Participants were found through Nextdoor and Facebook. Places posted were neighborhoods in the Bay Area that the researcher had access to. To gain more responses, facebook accounts were used to post as well. The post (Appendix A) included an overview of the study, what participating in the study means, and a consent form (Appendix B). In this survey I asked questions to gauge how birthdays influenced what they thought of themselves and questions about their ACBC (Appendix C). A necessary part was a debrief where participants could receive more information if participants felt it was necessary for their personal needs. Because of this, contact information was obtained at the end of the survey to receive a debrief. However to keep the anonymity of participants, the contact information was only known by the researcher and no one else saw it. For the open ended questions, I coded responses looking for key words and phrases that were common. I used the method of inductive coding, where one finds tags from the raw responses, then looks at tags to create categories, and then looks at the categories to create themes. For multiple choice, I analyzed using graphs to show the percentage of people who responded a certain way.

Ethics

Participants of the study had given consent for data to be used for research purposes (Appendix B). Also the participants of this study were kept anonymous. Even though there was contact information for participants who asked for debrief, contact information was not shared with others and was kept confidential (with the exception of the teacher of research class).

Justification

The method used was a survey because data just needed to be collected on the effect and did not need longitudinal data. Using a survey also allowed for more participants than if done by interview, meaning that the sample size would be larger and less biased by individual responses. Due to ethics, it makes the most sense to do a survey because it does not require extensive consent and is least harmful or intrusive.

Most of the questions were multiple choice or a scale question and two were free response. Many questions were not free responses and were selected to be this way because they were less important questions and could easily gain the information through listing choices for participants. These questions could be exhausted of the possibility easily. These questions always had an “other” choice or some way to account for different responses depending on the scenario. However, questions 3 and 4 (Appendix C) were free response questions because they were the most important questions to understanding the effect of identity on the child and did not want to limit the participants by giving them choices.

Adults were surveyed rather than children because the concept of identity will be hard and inaccurate to measure from a child’s response. This aligns with the research question because responses from FC will show the effect and impact it had on them as a child by what they remember and can say about their ACBC. Though this is retrospective data, Schoonmaker (2006) who conducted comprehensive research on ACBC performed her study through retrospective data as well. Since this research is measuring the effect of ACBC on the child, not what their ACBC was actually like. What the child remembers as an adult will reflect the effect it had on them as a child. For example, if their memory is inaccurate about how their ACBC went, then that is how it affected them. This study is not trying to understand what the actuality of their birthdays were, but understanding how the child processed, remembered, and self-reports its effects.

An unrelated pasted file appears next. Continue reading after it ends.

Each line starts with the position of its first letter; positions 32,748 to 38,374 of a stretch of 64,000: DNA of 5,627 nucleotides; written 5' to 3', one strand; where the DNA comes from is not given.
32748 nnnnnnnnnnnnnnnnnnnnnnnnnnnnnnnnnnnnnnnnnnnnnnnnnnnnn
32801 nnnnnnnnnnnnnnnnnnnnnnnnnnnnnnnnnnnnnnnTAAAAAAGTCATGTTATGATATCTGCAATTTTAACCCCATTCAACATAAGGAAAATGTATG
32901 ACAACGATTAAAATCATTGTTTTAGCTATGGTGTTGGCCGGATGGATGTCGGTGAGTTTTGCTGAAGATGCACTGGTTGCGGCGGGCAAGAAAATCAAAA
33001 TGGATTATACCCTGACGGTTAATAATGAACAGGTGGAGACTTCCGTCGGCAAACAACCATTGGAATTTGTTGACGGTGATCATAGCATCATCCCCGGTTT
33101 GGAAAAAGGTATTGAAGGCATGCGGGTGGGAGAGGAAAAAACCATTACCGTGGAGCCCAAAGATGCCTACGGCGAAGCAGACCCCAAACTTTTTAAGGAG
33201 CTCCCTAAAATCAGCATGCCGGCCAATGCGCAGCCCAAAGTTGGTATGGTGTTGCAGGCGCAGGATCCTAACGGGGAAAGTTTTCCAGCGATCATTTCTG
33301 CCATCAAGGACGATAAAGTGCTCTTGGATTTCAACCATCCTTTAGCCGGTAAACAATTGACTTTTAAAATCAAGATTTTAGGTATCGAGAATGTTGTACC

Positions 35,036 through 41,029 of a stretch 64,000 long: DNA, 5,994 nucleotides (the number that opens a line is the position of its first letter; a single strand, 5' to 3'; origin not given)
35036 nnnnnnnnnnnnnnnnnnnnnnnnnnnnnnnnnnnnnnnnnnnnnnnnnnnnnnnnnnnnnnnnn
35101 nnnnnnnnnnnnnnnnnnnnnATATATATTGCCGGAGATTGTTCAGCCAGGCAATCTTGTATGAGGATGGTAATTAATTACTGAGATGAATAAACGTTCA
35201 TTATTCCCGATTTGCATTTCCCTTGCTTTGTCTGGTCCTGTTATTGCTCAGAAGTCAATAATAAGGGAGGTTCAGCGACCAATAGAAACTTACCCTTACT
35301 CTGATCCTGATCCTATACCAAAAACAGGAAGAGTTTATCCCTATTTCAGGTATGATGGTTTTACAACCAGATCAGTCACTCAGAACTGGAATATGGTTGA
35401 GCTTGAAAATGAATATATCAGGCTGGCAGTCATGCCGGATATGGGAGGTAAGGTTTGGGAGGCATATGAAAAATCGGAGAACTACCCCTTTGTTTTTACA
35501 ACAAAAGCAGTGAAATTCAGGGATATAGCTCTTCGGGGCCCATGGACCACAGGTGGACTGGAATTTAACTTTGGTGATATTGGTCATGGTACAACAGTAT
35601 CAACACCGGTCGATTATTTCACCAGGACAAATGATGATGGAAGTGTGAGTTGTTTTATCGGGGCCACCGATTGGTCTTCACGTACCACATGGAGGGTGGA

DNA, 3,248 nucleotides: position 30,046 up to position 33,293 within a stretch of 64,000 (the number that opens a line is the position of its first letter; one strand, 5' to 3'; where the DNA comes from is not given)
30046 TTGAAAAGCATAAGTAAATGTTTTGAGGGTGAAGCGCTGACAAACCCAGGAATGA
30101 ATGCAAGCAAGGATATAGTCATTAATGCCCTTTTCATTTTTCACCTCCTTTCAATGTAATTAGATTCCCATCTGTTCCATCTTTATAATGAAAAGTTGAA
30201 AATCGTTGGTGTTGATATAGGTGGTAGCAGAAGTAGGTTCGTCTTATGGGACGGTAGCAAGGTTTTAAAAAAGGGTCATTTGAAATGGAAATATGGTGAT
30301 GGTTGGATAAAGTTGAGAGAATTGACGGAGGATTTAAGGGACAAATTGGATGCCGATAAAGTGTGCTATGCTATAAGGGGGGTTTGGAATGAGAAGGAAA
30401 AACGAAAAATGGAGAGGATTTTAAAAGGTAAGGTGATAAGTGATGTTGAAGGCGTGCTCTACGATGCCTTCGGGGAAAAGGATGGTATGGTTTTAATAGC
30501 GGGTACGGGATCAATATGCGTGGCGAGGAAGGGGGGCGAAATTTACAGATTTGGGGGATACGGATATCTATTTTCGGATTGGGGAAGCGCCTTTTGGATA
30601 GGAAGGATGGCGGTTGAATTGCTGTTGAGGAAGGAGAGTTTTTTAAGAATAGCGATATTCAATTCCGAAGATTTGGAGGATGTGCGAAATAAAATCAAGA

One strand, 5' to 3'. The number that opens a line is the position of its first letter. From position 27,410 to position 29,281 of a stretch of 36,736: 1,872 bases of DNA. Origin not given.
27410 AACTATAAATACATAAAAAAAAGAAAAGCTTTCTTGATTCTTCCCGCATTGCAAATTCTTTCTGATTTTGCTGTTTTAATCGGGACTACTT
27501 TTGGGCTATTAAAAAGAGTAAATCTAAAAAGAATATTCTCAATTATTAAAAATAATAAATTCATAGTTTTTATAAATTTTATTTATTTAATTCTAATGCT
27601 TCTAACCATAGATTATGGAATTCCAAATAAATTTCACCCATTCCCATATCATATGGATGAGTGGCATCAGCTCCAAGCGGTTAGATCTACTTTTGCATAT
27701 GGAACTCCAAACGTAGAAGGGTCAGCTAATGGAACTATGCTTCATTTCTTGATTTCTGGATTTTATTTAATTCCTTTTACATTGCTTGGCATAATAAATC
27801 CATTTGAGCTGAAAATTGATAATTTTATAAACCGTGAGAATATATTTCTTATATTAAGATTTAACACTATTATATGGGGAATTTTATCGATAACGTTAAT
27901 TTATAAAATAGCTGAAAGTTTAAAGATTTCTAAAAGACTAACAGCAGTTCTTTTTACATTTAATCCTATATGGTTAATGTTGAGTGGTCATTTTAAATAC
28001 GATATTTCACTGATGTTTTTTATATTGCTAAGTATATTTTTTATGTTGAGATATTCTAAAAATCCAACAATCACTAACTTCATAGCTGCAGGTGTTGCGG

For the purpose of this study, childhood was defined as five to ten years old. As Harvard (2005) finds when a child hits puberty there is a distinct physical, mental, and emotional change. As puberty starts at age 10, this study defines childhood as ending at ten years old (National Institute of Health, 2021).

Participants were found through social media because for the researcher it was the best way to get a more random sample beyond just friends or the local community. Survey was posted on Nextdoor and Facebook more than other common social media sites, it can be distributed beyond just people one knows.

Limitations

A limitation of this study is the small sample size for the large population that is being measured. First, there is very little incentive to participate in the study. Other studies will offer incentives such as money or prizes, however, I did not do this in this study. Because of this, it was not easy to find participants. However, using the method of a survey that takes 10 minutes maximum, people will be more willing to fill it out since it is simple and quick. Secondly, with only a year to conduct this study, the number of participants is decently limiting for the scope of the topic.

Another limitation is because it is a self-reflective survey, participants may not accurately represent the true response and effect of ACBC based on factors such as how they are feeling the day of the survey. Through any method that data is collected, this problem would exist. The best way to eliminate this problem is to widen the sample size.

Furthermore, some limitations of the research is how participants were obtained. Because Nextdoor and Facebook were used to obtain participants, there is some inherent bias in only using these sites. To participate in this study, participants must have a Nextdoor or Facebook account and be in those neighborhoods or communities that survey was posted on.